View Full Version : Cutting down 8x10 film to 5x7

Don Hutton
28-May-2009, 10:31
I need to cut some 5x7 from 8x10 sheets (you can't get everything in 5x7...). Any advice or tips? I'll be using a Rotatrim - should I keep the plastic holder of the Rototrim on or take it off? Face up/down? Any clever ideas for notching?

Many thanks.

Eric Woodbury
28-May-2009, 10:57
I did this once with Tech pan. I had a guillotine cutter than had a clamp. It would hold many sheets of film or prints at a whack. Worked fine. Be sure to save the notch on at least half of the film. Carefully identify the box when done.

Sal Santamaura
28-May-2009, 11:19
Scroll 2/3 of the way down this page


and read how Tuan does it.

Dave Aharonian
28-May-2009, 11:22
Don, I bought a Rotatrim for this exact reason - cutting down 8x10 to 5x7. I leave the plastic holder on as it doesn't seem to cause any issues. I spent some time setting up the adjustable slider to the correct position, then I cut the film with the emulsion side up. For consistency I place the notches against the slider. I don't wear any gloves but I do wash my hands beforehand. So far it has worked great. No fingerprints or scratches. The first batch was a hair too wide and didn't fit the holders very well, but that was my fault for not being precise with my set-up. Once its cut, half the sheets have the notch on the side. The other sheets have no notch at all but I'm really careful to make sure I keep the emulsion side up. So far so good!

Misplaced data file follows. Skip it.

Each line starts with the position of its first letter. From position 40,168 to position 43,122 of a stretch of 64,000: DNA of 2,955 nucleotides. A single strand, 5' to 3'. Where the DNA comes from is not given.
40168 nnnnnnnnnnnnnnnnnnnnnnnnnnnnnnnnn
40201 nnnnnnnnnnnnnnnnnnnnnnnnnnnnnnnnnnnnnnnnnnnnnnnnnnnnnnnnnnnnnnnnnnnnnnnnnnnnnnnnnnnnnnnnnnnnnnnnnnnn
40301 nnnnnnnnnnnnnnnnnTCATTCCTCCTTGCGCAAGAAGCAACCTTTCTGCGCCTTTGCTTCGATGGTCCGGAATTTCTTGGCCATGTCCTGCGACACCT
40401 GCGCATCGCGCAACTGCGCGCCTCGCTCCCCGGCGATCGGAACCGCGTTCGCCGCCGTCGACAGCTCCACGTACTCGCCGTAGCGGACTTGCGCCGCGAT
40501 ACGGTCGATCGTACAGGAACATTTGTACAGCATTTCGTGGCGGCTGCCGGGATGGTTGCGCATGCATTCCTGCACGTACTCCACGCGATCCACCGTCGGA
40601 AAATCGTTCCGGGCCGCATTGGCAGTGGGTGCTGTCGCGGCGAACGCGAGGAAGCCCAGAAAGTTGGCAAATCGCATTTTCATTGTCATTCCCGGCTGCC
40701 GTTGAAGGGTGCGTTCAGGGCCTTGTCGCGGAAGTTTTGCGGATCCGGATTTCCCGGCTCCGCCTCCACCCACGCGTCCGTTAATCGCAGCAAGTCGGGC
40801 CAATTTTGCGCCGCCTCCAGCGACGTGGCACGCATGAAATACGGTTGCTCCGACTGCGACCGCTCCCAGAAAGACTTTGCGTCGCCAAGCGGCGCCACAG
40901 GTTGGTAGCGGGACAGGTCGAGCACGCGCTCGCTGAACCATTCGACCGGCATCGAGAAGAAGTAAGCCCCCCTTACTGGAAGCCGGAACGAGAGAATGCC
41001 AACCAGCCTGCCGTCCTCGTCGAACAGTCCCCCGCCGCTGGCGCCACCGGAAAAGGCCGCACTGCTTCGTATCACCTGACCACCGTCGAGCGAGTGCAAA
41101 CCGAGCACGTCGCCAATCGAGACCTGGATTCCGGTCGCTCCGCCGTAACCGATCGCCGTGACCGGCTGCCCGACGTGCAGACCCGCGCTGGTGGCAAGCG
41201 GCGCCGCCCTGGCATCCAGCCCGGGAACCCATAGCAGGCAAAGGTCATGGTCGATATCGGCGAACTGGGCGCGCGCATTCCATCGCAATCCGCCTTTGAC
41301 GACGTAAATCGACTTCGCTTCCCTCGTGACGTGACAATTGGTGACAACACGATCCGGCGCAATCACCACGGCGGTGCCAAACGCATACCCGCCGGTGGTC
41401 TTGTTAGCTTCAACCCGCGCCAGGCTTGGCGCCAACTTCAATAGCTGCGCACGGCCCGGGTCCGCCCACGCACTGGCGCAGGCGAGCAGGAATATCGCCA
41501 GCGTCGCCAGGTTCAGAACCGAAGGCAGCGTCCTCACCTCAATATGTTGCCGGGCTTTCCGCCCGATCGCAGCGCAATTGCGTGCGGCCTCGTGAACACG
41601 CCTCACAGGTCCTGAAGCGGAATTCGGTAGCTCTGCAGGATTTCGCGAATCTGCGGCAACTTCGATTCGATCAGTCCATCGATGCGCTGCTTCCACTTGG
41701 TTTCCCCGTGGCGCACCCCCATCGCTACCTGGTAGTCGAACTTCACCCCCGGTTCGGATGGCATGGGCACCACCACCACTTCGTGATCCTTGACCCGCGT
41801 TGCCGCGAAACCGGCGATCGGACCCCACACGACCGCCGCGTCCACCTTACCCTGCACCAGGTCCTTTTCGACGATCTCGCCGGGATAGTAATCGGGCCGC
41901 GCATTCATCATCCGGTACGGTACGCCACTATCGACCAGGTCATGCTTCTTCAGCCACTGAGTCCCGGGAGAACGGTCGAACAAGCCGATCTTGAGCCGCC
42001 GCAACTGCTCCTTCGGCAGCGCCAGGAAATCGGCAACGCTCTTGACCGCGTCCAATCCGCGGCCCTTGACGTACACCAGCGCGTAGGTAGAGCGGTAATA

eric black
28-May-2009, 12:56
I use the methods mentioned by the others here an use a hold punch to apply the notch by taking a slight cut into the normal emulsion marking corner. It takes a couple of minutes of practice to get going but Im starting to get pretty good at it.

Jay Wolfe
28-May-2009, 13:16
I leave the plastic guide on and use it to with finger pressure to hold the film in place when cutting. I cut emulsion side up. Use a spare 5x7 film to set the cutting guide for both dimensions. Since you are going from 8x10 to 5x7, leave the notches on the surviving film; otherwise, cut a 45 degree/quarter inch piece off the corner where the notches normally would be.